Going Beyond Words

Beyond WordsAs children, our mothers had a tone in their voice – one which we understood when she called our name.  Good or bad, we knew what she meant – no explanation needed.

In much of our life, we take this sense – to know beyond what we see and hear – for granted.  It just happens.  We feel the connection with another person behind their smile.  We effortlessly change lanes when we sense a car coming over before it does.  When a friend tells us that everything is fine, we know whether they’re telling us the truth or not.

Intuitively, we know this sense is part of our life – one of the many things that makes us uniquely human.  And yet, somewhere along the way, we learn differently.  Sensing morphs into thinking and analyzing.

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imagesI learned a long time ago, that when I’m presented with a choice between 2 options, I need to look carefully.  More often than not, situations and choices are not as simple as they first appear.  The options function as a clue to see that there’s more than what meets the eye.

What would it look like to consciously re-integrate our sense to go beyond the words into our trained abilities to think, analyze and draw conclusions?

First, it’s relevant.  The fast pace of information, technology and the media increasingly captures the attention of our physical senses.  And, in the business world, we’ve expertly honed our data gathering and decision making skills to support thoughtful, analytical conclusions.

Re-integrating our intuitive sense to go beyond these mechanisms would enliven our ability to relate to others, to get to the root of what’s going on, behind the words.  In fact, researchers at MIT recently released a study about the effectiveness of teams.  Their conclusion was that women engage their intuitive sense to identify issues behind the words.  As a result, teams with more women are more effective getting the job done.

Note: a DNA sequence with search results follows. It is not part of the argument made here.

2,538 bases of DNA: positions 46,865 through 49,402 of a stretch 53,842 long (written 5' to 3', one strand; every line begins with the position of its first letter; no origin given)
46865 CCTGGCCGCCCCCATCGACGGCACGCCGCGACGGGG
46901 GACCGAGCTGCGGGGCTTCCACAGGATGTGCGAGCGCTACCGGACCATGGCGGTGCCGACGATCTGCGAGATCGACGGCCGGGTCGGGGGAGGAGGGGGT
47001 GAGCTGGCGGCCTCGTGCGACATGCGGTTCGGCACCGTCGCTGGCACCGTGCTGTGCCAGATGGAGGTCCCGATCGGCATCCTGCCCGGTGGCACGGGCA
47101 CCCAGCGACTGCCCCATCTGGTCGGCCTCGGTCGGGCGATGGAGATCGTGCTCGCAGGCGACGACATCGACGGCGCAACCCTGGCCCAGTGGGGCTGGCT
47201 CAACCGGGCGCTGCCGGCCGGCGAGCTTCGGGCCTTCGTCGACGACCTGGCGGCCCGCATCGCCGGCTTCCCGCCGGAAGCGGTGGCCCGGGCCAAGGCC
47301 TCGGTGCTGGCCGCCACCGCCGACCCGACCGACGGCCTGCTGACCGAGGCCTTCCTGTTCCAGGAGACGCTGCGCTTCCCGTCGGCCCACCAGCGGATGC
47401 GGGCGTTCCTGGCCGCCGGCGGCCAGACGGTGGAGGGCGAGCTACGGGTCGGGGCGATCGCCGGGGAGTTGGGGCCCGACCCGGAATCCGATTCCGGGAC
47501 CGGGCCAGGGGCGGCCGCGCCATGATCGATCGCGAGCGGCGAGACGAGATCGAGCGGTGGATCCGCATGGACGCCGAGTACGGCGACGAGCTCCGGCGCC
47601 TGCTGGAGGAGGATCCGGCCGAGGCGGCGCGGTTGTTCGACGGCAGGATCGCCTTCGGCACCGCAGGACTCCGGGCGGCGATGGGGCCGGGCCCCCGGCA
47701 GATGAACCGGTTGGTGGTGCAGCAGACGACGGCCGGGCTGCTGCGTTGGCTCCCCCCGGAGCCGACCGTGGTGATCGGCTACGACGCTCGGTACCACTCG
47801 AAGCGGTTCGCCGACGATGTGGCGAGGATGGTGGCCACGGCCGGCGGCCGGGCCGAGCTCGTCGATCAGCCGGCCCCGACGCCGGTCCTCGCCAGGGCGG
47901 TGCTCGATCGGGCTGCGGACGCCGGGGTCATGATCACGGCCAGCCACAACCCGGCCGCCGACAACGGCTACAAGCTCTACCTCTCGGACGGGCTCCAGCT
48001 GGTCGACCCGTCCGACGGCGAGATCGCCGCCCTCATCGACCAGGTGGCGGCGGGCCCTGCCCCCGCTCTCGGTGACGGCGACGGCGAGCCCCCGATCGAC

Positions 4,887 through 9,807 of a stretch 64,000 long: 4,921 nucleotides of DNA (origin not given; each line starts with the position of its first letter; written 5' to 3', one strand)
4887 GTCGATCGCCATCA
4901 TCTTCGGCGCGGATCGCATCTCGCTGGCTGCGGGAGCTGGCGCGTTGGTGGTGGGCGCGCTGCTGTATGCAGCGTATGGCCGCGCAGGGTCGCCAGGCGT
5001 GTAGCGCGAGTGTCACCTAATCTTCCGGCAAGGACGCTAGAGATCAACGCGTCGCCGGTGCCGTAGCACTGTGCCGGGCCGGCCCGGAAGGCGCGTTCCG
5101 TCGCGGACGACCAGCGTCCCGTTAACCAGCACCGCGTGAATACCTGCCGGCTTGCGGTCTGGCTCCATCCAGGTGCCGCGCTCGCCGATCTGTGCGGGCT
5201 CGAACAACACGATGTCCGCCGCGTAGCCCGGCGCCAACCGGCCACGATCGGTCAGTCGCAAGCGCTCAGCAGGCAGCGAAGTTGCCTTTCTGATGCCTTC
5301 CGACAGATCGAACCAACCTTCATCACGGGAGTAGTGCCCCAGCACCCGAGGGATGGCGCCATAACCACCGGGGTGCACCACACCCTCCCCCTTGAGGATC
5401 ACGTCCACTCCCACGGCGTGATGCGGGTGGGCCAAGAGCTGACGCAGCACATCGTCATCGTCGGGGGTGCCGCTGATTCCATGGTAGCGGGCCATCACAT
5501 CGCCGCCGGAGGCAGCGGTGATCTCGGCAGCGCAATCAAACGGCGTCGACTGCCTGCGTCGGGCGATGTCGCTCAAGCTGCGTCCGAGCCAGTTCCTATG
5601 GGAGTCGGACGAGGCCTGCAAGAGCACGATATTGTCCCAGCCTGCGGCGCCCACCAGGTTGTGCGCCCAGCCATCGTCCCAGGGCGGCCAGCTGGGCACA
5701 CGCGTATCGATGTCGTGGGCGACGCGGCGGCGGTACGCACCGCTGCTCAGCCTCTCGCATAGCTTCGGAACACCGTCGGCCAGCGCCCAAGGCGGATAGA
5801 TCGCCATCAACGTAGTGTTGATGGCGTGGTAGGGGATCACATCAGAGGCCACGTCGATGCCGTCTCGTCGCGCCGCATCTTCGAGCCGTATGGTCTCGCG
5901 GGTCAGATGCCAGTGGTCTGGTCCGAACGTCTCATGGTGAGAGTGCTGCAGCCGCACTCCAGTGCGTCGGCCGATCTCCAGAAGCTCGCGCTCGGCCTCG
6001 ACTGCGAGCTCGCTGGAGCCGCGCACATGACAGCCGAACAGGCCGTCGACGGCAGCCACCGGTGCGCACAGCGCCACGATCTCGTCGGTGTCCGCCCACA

Second, it’s practical.  For example, many of my friends take great pride in having a “sense of direction” only to discover that when their phone and GPS aren’t working, they have to scramble to reboot the connection to their internal guide.

Third, it’s effective – though, as I learned first hand, a bit uncomfortable at first.  We all have stories about who, what when, how – I’ll share one of mine.

In my first, full-fledged healthcare-technology entrepreneurial position, I was VP of Sales and Customer support – the place where the rubber meets the road in young companies – no customers, no revenue, no business.  On this particular day, the CEO joined me for an important prospect visit to a large health insurance company.

After the meeting was done and we were walking to the car, the CEO gave his assessment “That was a great meeting!  We’ll have a new customer soon.”  I started to laugh – I thought he was joking, “You’ve got to be kidding, that was terrible!”  With barely a breath, came his intense reply that started something like “That’s crazy..they said this and that… the right people were in the room….”

Somewhere in the midst of his litany, I realized I had not verbalized the cues I picked up behind the words.  So, I explained why I drew my conclusion. “We didn’t have their attention – they were polite, but not all that interested.  Their body language and side glances across the table were not encouraging.”  And then I concluded  “We did our best with all of this, but they weren’t buying, don’t quite know why, but they weren’t.”